I recently described the method I use to pick topics for posts as “some posts I plan and some just grab me”. The topic for this post seems to be in a class all its own – it stalks me. In previous posts I’ve mentioned how customers are looking for answers to problems, not technology, not artistry. Recently, however, the principle keeps popping up, prompting me to re-visit it.
Just a couple of weeks back, I was chatting with someone on the information systems faculty for a local university. One of the things she mentioned was the importance of understanding that the technology was secondary. Success comes from determining what the customer wants/needs to do, and then providing the how. It’s about finding a place in the customer’s narrative, not finding a way to use a particular technology. After that conversation, I dutifully added a note to my future posts list that it was time for a post on technology as a means, not an end. There it sat for two weeks, when Tom Graves posted his “My ‘EA Masterclass’ coming to Australia”, complete with a slide deck that included this (slide #4):
Okay, I get it – time to write the post.
In this line of work, you need to have a deep appreciation of and interest in technology. If you lack that, I sincerely doubt that you will have the drive necessary to remain current, particularly in today’s environment. Bearing that in mind, however, all the technological brilliance in the world does no good if the product in question fails to meet someone’s needs. How we do so is far less important than whether we do so. Empathy is critically important, because as Jeff Sussna observed in his “Failure == Failure to Empathize”:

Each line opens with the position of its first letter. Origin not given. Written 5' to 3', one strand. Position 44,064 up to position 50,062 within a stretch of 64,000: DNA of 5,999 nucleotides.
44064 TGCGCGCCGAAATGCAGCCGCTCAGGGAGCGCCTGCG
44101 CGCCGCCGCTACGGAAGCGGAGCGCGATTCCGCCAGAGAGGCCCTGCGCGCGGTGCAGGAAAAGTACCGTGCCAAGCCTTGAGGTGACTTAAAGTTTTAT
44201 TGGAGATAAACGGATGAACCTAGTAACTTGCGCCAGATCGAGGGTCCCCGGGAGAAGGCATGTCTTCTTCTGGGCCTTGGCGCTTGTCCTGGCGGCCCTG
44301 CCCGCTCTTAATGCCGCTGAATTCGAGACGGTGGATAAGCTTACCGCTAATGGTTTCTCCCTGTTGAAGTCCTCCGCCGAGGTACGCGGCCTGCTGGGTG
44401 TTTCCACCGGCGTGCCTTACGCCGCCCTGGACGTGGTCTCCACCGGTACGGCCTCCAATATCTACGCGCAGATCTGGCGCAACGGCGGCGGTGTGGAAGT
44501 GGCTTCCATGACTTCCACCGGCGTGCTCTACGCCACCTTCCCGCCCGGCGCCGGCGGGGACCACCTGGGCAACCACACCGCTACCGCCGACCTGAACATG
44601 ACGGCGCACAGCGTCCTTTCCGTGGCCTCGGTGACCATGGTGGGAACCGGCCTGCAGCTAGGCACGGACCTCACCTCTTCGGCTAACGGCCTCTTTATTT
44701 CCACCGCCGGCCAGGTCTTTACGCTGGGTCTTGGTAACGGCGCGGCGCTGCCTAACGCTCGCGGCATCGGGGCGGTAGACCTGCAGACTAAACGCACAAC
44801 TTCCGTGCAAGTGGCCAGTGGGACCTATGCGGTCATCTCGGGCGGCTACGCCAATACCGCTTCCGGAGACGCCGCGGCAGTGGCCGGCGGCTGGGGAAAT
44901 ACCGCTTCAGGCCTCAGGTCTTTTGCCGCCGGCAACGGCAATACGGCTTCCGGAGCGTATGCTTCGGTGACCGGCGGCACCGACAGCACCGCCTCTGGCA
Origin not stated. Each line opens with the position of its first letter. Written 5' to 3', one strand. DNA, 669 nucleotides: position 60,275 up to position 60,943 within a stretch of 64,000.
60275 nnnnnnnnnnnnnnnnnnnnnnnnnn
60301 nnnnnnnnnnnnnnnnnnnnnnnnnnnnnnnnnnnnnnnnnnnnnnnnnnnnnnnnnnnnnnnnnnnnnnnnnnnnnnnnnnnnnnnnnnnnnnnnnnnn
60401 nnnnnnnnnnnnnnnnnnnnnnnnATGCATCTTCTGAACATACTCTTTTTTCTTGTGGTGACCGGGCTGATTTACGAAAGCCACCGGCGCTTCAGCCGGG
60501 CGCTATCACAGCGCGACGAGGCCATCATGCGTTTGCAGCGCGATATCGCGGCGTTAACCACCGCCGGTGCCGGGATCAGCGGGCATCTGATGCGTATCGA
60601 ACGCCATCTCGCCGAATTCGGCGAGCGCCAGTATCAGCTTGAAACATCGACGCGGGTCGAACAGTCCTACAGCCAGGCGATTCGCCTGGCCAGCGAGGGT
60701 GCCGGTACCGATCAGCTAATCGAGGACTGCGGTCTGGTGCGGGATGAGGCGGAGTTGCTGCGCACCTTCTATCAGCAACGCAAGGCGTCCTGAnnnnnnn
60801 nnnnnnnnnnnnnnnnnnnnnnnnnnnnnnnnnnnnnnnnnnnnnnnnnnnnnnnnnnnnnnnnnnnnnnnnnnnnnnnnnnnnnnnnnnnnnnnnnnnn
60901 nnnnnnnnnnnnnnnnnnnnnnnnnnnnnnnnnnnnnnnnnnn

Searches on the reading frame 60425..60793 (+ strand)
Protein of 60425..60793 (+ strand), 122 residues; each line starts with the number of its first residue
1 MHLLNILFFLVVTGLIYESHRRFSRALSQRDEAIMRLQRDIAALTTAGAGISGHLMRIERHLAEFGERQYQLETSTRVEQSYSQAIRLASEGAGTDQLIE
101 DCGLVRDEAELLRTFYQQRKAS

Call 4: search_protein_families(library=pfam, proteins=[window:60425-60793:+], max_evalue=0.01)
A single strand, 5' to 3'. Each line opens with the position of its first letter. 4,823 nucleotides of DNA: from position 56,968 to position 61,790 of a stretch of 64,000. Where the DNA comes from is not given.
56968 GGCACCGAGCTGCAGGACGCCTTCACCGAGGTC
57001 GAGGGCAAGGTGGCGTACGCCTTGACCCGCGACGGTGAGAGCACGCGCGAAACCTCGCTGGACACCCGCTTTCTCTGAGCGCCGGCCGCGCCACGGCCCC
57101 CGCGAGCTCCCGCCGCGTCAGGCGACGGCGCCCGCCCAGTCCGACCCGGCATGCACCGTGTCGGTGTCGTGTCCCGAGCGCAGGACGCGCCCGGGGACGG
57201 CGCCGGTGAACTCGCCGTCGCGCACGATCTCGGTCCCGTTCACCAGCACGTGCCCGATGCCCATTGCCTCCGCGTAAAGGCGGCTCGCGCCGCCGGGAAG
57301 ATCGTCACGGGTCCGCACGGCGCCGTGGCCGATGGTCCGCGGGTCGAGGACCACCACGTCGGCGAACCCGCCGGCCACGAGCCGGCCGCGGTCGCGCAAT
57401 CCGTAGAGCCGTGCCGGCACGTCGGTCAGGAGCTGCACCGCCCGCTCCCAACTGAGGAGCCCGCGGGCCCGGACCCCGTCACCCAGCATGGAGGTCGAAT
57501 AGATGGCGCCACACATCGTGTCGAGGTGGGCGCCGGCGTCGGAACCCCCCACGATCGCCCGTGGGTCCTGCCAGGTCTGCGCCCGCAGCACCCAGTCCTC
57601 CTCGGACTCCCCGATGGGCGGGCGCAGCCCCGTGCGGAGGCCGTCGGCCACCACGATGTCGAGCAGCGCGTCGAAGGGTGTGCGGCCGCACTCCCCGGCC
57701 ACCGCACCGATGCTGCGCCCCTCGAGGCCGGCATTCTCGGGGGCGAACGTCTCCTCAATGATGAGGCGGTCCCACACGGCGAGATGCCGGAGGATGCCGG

When you see things from another’s perspective, you instinctively want to do something useful based on what you see. Empathy naturally drives action in response to listening.
A large part of what makes empathy so important is the architecture of the problems we commonly deal with. Rather than a single context (set of stakeholders sharing similar goals and concerns), most of what we deal with involves multiple, often competing and conflicting contexts. These conflicts are a source of challenges (obstacles to delivering desired value). As Charlie Alfred observed in “Contexts and Challenges: Toward the Architecture of the Problem”: “Tradeoffs between challenges in a context are often subordinate to tradeoffs between similar challenges across contexts”.
Technology belongs to the architecture of the solution, which, to be effective, must follow from the architecture of the problem. When an aspect of the solution does not trace back to some aspect of the problem, this disconnect should be considered a red flag. Choosing a technology for the wrong reason (“this looks cool!”) is a disservice to our customers. Design decisions not only give structure to, but also limit a system. Form follows function initially, but then function is constrained by the existing form.
As always, the most important question when making design decisions, is “why”?
[Photograph by Humanrobo via Wikimedia Commons.]